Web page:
JD: Always. When you know someone like that… it’s always great to have people in your life like that. I have incredibly negative friends too, people I love that are just like dark clouds, y’know, that have a very pessimistic view of the world. You have to balance your whole life. I also think it’s ludicrous to be positive all of the time! I have some friends that are so positive that I think there must be something wrong with their brain [laughs]; a dopamine serge or a serotonin overload, that’s not realistic to me. We need a balance. I envy people that can maintain a positive outlook all the time though. I don’t think Yonkers is one of those people that is insanely positive all of the time though, he’s a genuinely nice person, which I can’t really say that for myself. It’s cool to meet someone you look up to and them be fucking cool and not a dirt bag! Although I do like some dirt bags too, it’s a real mixed bag [laughs]. Yonkers is a good guy, there’s a lot of power packed into that strange mind of his.

Is there something you’d really love to make but haven’t yet?

JD: I would love to do animation. I have a lot of ideas for animation, I think it would be within my grasp to do it. It seems very time consuming. I have a thing I wrote which is an episodic feature length animation that’s based on all of the stuff form when I was kid that I’d love to do. We’ll see if it’s in the cards.

Do you feel like you’re doing your best work now?

JD: I’m always doing my best work now, I don’t give a shit about my old records, I don’t care about my old bands… I have very fond memories and I’m glad I did them but… I’ve done Coachwhips reunion trips and stuff and it’s just boring to me at this point. We have fans now that really like that stuff but for me it will always be about the people that were actually standing there in front of it when it was happening. I always want to move forward and I’ve always been looking forward to the next thing.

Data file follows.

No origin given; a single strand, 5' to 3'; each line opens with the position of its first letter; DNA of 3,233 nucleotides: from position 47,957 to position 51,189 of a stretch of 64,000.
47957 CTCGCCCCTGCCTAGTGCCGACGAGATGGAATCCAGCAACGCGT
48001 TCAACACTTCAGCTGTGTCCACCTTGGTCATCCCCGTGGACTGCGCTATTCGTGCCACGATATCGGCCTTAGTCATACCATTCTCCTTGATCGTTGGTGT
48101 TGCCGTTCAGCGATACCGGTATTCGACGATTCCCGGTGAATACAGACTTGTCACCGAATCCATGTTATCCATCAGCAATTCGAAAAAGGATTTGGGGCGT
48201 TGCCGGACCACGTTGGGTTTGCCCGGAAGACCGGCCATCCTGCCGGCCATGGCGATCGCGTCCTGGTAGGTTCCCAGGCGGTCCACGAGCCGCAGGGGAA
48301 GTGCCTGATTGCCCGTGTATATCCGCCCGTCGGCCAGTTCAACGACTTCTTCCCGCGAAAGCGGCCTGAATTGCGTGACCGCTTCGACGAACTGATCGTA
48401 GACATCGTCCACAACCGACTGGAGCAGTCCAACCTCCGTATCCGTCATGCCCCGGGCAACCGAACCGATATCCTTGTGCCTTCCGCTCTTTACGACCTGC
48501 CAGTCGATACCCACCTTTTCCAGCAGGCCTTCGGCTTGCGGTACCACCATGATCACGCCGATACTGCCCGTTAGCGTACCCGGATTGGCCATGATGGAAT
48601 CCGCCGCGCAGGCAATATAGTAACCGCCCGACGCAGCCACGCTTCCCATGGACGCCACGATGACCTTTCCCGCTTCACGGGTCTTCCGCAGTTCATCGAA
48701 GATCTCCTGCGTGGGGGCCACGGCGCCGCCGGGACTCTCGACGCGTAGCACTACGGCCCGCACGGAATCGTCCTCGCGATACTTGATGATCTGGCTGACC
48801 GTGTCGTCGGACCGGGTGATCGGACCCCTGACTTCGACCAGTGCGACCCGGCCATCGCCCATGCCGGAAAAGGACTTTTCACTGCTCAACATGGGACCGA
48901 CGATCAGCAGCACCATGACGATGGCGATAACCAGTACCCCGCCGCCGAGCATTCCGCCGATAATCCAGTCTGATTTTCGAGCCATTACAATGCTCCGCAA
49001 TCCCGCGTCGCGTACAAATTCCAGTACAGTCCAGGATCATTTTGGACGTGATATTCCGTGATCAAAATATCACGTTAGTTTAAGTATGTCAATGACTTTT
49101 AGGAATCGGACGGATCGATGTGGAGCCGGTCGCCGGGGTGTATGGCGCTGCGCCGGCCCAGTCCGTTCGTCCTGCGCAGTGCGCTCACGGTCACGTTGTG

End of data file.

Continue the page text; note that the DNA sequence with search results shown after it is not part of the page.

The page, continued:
You’ve been working on painting inspired by sci-fi novel covers you loved when you were a kid for an art show?

JD: Yeah, I’m about two paintings away from being done for the show that I’ve been working on for three years. They’re really big intricate paintings. The problem now is that there probably won’t be anywhere to show them so I’ll just keep painting [laughs]. They’re inspired by sci-fi pulp covers and are very colourful. They’re 6ft by 4ft, about the size of me. I’m very close to being done with the run of specific paintings I wanted to do.

Have you been working on anything else?

JD: I’m tying up a bunch of records I’ve been working on. I have a whole other Damaged Bug record that’s just sitting there waiting to be finished, which I’ve been procrastinating on forever; it’s all my own songs not covers. Then there’s about three records full of improv stuff I’ve done in my studio with all kinds of different players, more jazz, instrumented stuff. I have one I’m working on now with Nick Murray my old drummer, everything is recorded, I’m just editing it, because it’s improv there’s a lot of material to go through. Then there’s the record I finished with that guy that I met down the street, that’s getting mastered next week, I’m putting together the artwork for that.